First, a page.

Timothy Sylvester Hogan (politician)

From Infogalactic: the planetary knowledge core
Jump to: navigation, search
Timothy Sylvester Hogan
File:Timothy Sylvester Hogan (circa 1912).png
Timothy Hogan, c. 1912
Ohio Attorney General
In office
Preceded by Ulysses Denman
Succeeded by Edward Turner
Personal details
Born (1864-06-11)June 11, 1864
Jackson County, Ohio
Died December 8, 1926(1926-12-08) (aged 62)
Columbus, Ohio
Nationality American
Political party Democratic
Spouse(s) Mary Collins (1891-1905)
Mary Deasy (1908-1925)
Alma mater Ohio University
Occupation Lawyer

Timothy Sylvester Hogan (June 11, 1864 – December 8, 1926) was a Democratic politician in the U.S. state of Ohio who served as Ohio Attorney General from 1911–1915.


Timothy S. Hogan was born on a farm in Jackson County, Ohio. Both his parents were born in County Kerry, Ireland, and immigrated to America in 1850. The father died in 1894 and the mother in 1897.[1] Hogan attended the public schools of Jackson County, and the Ohio Normal University in Ada, Ohio. He graduated from Ohio University in Athens, Ohio in 1889, and taught school for fourteen years.[1]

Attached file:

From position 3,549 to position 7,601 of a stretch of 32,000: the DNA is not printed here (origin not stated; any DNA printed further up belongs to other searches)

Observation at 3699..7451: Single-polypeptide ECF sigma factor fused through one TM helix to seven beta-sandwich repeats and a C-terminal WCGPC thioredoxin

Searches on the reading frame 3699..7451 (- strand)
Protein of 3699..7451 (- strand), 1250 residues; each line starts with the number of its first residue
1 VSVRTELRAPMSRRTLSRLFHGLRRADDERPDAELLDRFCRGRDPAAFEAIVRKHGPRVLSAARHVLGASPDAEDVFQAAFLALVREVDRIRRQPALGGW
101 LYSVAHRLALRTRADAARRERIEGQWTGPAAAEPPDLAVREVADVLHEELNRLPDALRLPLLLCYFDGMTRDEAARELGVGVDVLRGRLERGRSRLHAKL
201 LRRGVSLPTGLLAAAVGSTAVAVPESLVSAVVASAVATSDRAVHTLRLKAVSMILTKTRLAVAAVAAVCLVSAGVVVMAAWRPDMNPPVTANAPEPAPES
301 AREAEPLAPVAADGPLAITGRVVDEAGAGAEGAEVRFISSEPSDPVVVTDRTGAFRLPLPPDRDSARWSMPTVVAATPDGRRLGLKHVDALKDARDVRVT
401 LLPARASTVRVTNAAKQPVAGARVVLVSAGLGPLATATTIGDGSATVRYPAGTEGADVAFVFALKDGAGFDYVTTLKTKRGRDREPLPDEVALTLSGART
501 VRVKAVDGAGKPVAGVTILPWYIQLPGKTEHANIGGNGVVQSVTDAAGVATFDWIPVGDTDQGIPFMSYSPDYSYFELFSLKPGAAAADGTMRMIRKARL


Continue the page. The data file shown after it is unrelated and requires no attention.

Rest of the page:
Hogan began home study of law after a fellow teacher presented him a copy of Blackstone. He was admitted to the bar in 1894, and began a practice at Wellston, Ohio. His first case was a man charged with murder. He gained an acquittal, and, at once, a lucrative practice. He lost one murder case in his career when he unsuccessfully defended John William Tracey in Dec 1910. Ironically this was his last case before becoming Ohio Attorney General.[1]

In 1896, Hogan was a candidate for Ohio's 10th congressional district, but lost to Republican Lucien J. Fenton.[2] In 1908, he was nominated for Ohio Attorney General, but failed in the general election. In 1910, and in 1912 by a larger plurality, he was elected Attorney General and re-elected.[1] He lost election to the United States Senate in 1914.

In 1891 Hogan married Mary Collins of Washington Court House, Ohio. They had two sons and two daughters. One child died prior to Mrs. Hogan's death in 1905. Hogan married again in 1908, to Mary L. Deasy of Cincinnati, Ohio, and had two sons and a daughter.[1] One of the two sons with Mary Deasy was Federal judge Timothy Sylvester Hogan, who was born in Wellston in 1909 and died in 1989.

Hogan died of pernicious anemia in 1926.[3][4]


  1. 1.0 1.1 1.2 1.3 1.4 Mercer, James K (1913). Ohio Legislative History: 1909-1913. Columbus: Edward T Miller. pp. 177–178.<templatestyles src="Module:Citation/CS1/styles.css"></templatestyles>
  2. Smith, Joseph P, ed. (1898). History of the Republican Party in Ohio. I. Chicago: the Lewis Publishing Company. p. 694.<templatestyles src="Module:Citation/CS1/styles.css"></templatestyles>
  3. "Death Summons Timothy Hogan", Lima News, Wednesday, December 08, 1926, Lima, Ohio, United States of America
  4. "Dead. Timothy Hogan", Sandusky Star Journal, Wednesday, December 08, 1926, Sandusky, Ohio, United States Of America
Legal offices
Preceded by
Ulysses Denman
Ohio Attorney General
1911 – 1915
Succeeded by
Edward C. Turner